Background: Glutathione plays crucial roles in the detoxification and antioxidant systems of cells and has been used to treat acute poisoning and chronic liver diseases by intravenous injection. This is a first study examining the therapeutic effects of oral administration of glutathione in patients with nonalcoholic fatty liver disease (NAFLD).
Methods: The study was an open label, single arm, multicenter, pilot trial. Thirty-four NAFLD patients diagnosed using ultrasonography were prospectively evaluated. All patients first underwent intervention to improve their lifestyle habits (diet and exercise) for 3 months, followed by treatment with glutathione (300 mg/day) for 4 months. We evaluated their clinical parameters before and after glutathione treatment. We also quantified liver fat and fibrosis using vibration-controlled transient elastography. The primary outcome of the study was the change in alanine aminotransferase (ALT) levels.
Results: Twenty-nine patients finished the protocol. ALT levels significantly decreased following treatment with glutathione for 4 months. In addition, triglycerides, non-esterified fatty acids, and ferritin levels also decreased with glutathione treatment. Following dichotomization of ALT responders based on a median 12.9% decrease from baseline, we found that ALT responders were younger in age and did not have severe diabetes compared with ALT non-responders. The controlled attenuation parameter also decreased in ALT responders.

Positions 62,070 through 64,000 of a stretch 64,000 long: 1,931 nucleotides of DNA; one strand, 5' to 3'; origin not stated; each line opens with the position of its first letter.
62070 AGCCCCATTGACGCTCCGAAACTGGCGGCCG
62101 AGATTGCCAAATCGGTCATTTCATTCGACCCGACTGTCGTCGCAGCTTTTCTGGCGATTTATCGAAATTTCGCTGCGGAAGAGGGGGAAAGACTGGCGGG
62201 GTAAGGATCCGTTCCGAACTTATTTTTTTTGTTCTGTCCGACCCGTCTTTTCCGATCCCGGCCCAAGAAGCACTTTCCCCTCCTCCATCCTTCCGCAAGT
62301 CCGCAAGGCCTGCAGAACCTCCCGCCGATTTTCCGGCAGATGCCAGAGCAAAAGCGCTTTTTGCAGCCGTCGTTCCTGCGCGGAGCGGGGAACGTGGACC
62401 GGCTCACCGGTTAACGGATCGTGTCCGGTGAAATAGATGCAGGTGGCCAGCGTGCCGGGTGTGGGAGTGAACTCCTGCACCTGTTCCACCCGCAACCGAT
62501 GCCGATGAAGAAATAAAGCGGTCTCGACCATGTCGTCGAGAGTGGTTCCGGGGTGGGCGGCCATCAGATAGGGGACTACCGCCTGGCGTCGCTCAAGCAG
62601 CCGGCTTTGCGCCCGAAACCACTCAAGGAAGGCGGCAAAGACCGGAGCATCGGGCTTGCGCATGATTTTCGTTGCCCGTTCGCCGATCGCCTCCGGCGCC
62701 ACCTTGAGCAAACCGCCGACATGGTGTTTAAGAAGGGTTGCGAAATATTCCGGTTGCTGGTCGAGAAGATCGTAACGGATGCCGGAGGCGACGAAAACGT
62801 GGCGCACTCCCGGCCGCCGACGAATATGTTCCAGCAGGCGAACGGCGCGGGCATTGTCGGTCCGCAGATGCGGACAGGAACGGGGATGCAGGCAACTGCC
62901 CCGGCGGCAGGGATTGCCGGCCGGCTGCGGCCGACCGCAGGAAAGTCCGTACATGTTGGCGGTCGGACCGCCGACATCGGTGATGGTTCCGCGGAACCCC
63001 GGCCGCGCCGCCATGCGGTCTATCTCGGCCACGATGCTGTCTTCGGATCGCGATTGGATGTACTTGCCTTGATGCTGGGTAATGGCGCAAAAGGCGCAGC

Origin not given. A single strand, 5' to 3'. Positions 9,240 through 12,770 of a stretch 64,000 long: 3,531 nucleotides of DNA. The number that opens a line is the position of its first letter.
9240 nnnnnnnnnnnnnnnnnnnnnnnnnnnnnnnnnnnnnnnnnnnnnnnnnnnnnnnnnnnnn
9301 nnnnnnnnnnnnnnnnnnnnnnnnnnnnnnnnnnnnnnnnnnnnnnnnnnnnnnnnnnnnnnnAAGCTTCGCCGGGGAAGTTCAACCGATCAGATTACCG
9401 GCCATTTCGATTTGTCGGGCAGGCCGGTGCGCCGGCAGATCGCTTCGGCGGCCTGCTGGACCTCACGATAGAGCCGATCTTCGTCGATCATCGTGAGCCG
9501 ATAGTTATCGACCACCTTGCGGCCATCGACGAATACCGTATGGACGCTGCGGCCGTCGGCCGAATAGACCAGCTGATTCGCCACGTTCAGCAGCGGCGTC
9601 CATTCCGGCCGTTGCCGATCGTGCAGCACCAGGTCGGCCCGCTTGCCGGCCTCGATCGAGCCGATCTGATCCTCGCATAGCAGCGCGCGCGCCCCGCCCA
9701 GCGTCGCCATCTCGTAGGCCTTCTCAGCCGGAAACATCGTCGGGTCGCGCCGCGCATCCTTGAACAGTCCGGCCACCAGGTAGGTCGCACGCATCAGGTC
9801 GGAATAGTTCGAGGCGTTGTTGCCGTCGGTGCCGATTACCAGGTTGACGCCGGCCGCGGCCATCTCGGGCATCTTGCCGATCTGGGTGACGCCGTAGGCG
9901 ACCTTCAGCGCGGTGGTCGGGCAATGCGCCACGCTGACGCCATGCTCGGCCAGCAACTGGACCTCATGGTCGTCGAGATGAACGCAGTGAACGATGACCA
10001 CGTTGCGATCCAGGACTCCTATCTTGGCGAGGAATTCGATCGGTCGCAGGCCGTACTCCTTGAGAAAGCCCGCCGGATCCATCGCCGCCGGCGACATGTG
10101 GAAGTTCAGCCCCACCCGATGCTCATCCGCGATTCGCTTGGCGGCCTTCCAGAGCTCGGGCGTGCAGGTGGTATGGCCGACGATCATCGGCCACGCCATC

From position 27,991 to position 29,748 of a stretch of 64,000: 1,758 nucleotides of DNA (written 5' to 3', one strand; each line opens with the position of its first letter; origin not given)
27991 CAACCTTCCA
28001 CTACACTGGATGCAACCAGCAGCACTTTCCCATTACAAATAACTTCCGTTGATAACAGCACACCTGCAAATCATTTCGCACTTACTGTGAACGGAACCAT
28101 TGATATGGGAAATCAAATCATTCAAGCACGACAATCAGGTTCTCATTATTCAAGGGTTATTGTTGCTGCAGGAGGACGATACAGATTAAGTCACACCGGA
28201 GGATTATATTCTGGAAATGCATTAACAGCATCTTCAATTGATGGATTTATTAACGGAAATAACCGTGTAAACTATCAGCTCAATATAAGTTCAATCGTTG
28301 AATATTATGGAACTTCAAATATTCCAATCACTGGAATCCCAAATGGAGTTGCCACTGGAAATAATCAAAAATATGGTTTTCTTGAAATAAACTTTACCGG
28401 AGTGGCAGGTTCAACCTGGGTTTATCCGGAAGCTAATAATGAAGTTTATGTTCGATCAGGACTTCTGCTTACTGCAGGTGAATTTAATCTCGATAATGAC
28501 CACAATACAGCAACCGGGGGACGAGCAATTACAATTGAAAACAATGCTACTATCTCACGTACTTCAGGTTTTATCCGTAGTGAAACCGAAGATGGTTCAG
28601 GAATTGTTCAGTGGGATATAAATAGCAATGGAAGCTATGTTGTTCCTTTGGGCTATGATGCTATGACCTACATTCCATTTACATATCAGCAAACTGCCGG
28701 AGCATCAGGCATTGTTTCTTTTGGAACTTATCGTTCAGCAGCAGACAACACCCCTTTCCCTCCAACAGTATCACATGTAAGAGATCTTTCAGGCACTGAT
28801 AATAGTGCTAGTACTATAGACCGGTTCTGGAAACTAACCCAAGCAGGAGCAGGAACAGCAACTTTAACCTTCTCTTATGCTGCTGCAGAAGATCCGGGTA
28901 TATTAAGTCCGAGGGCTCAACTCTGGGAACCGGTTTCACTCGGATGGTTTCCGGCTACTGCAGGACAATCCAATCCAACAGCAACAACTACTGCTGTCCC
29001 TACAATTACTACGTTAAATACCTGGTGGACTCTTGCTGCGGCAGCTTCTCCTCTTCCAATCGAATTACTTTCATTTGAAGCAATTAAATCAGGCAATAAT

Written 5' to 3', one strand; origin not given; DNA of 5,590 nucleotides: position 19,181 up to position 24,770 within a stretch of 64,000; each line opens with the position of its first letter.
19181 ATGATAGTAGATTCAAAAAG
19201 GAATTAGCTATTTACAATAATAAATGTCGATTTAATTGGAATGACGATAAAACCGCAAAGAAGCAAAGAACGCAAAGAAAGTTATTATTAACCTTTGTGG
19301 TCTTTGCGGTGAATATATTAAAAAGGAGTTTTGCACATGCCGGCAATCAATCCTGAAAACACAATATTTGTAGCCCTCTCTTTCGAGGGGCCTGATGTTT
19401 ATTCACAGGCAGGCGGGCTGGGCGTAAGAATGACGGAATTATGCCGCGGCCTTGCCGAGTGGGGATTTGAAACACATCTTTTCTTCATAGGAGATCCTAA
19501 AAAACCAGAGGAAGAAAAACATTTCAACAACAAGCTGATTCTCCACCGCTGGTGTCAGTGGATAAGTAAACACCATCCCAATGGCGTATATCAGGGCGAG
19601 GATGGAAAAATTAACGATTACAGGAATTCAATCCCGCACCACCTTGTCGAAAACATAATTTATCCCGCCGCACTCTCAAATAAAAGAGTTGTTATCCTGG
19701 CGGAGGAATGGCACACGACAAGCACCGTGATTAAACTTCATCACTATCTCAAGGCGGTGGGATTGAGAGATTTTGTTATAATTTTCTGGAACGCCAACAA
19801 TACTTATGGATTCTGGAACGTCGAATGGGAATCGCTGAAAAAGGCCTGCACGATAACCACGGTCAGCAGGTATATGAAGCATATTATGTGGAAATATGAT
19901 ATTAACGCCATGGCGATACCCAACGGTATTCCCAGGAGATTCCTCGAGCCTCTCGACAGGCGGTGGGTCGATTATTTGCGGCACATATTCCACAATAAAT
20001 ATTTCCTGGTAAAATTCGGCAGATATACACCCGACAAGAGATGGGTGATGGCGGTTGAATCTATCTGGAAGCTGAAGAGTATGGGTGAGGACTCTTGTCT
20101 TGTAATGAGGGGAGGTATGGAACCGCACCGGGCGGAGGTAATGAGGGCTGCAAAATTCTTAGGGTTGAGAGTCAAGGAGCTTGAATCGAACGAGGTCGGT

Conclusions: This pilot study demonstrates the potential therapeutic effects of oral administration of glutathione in practical dose for patients with NAFLD. Large-scale clinical trials are needed to verify its efficacy.
Trial registration: UMIN000011118 (date of registration: July 4, 2013).
Keywords: Controlled attenuation parameter; Glutathione; Nonalcoholic fatty liver disease.